Our new book “Don’t Fear The Gig Worker: GigCX And The Employment Reboot” picks up from the earlier book, “GigCX: Customer Service In The Twenty First Century”, I wrote with LiveXchange CEO and founder Brian Pritchard and the CX analyst, Mark Hillary. The earlier book focused on the question ‘what is GigCX?’ The new one explores how GigCX connects to The Great Resignation
I’d like to explore another of the key themes in the new book and that’s the role of the contact center agent. Most agents are hired by contact center companies for their ability to pass some aptitude tests and then allocated to whichever client needs resource
If you just applied to your local contact center for a job working in customer service then this is understandable, but this process can work quite differently in the GigCX environment.
• Agents can choose to work supporting a specific brand
• Agents can select the days and hours they want to work based on their own availability and when the client needs people on the team
• Agents can stay at home – no need to commute to a contact center
• Brands can seek out potential agents and ask them if they would be interested in helping the customer service team on a part-time basis
All these points are unusual when compared to the typical contact center experience, but take a look again at this last one. Brands can seek out potential customer service agents? How does that work?
Suppose you are managing the customer service processes for a fast fashion chain. People are buying your clothes and sharing new looks online. Some of the people creating these social media posts might even classify as micro-influencers if they have a few thousand followers.
You already know these micro-influencers are into your products – they are sharing the images on a daily basis. They know your range inside out. They post pictures of new product launches as if they are running a press release. Why not send them a private message asking if they want to earn some cash every time they help out a real customer? No need to commute to an office. Choose your own hours.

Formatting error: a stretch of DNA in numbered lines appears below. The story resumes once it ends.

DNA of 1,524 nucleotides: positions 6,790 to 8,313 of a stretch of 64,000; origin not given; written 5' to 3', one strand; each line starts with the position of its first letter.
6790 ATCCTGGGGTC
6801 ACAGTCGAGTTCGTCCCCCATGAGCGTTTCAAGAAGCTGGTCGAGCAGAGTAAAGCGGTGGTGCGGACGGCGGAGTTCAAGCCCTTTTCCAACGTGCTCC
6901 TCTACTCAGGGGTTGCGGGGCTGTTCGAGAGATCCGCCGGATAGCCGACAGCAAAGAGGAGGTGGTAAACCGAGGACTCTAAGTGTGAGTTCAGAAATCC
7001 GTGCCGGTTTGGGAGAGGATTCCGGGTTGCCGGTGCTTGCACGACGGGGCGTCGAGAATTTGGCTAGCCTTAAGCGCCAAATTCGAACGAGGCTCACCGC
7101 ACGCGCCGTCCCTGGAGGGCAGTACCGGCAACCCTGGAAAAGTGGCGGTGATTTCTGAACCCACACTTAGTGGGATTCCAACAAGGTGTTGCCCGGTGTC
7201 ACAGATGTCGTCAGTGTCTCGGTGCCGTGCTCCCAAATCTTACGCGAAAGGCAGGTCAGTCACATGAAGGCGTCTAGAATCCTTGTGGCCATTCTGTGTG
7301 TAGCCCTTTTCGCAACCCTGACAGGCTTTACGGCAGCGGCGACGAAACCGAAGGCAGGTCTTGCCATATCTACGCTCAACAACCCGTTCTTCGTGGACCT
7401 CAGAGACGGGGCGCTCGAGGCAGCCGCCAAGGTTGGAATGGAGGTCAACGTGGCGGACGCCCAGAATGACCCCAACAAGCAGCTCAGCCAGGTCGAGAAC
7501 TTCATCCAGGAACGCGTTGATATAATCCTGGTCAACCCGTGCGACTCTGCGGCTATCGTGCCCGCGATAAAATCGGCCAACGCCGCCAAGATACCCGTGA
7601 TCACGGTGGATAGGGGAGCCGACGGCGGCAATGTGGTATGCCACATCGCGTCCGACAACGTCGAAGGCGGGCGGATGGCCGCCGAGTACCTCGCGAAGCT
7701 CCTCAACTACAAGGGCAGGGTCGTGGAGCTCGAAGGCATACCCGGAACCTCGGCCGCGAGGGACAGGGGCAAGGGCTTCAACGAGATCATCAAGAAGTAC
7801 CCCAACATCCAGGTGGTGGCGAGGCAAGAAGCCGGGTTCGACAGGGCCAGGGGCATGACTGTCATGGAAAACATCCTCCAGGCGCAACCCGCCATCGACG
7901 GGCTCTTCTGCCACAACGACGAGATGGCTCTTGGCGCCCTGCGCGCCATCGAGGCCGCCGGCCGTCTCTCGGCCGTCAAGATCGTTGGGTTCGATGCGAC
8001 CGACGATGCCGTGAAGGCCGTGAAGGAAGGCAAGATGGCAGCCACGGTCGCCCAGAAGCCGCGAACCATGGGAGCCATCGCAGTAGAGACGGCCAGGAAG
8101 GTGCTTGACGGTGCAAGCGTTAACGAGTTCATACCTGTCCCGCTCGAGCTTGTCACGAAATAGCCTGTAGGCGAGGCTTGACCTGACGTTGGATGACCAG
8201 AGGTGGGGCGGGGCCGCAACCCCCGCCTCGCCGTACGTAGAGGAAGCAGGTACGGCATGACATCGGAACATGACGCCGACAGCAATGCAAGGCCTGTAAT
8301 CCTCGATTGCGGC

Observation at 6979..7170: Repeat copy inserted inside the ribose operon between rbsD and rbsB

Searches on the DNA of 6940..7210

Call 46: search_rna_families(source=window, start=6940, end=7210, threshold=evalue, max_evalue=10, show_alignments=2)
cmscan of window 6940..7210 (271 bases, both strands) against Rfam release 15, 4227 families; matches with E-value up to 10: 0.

Best of all, it’s their favorite brand asking for help. How would you feel if your own favorite brand recognized you as an expert in their products and asked if you could help their customers for a few hours each week? Imagine how quickly you could seed your customer service team with influencers who are not just handling customer calls for cash as they watch the clock. These are people who know your brand well and love your products.
This idea doesn’t just apply to fashion. You could seek out gamers to support gamers, runners to support an athleisure brand, and recipe wizards to support grocers. Finding the people who love your brand and then inviting them to be a part of your customer service team is an extra special benefit of the GigCX approach.
This creates brand ambassadors, not just agents. A diverse team that builds advocacy for your products by regularly sharing tips and ideas. Compare the traditional idea of a contact center agent with a brand ambassador and then consider how many more advantages the GigCX model might be hiding!
Please click here to order your copy of “Don’t Fear The Gig Worker: GigCX And The Employment Reboot” – if you prefer to support your local bookstore then just use this code to order a copy: ISBN: 979-8-782-45926-0.
CC Photo by Kristian Egelund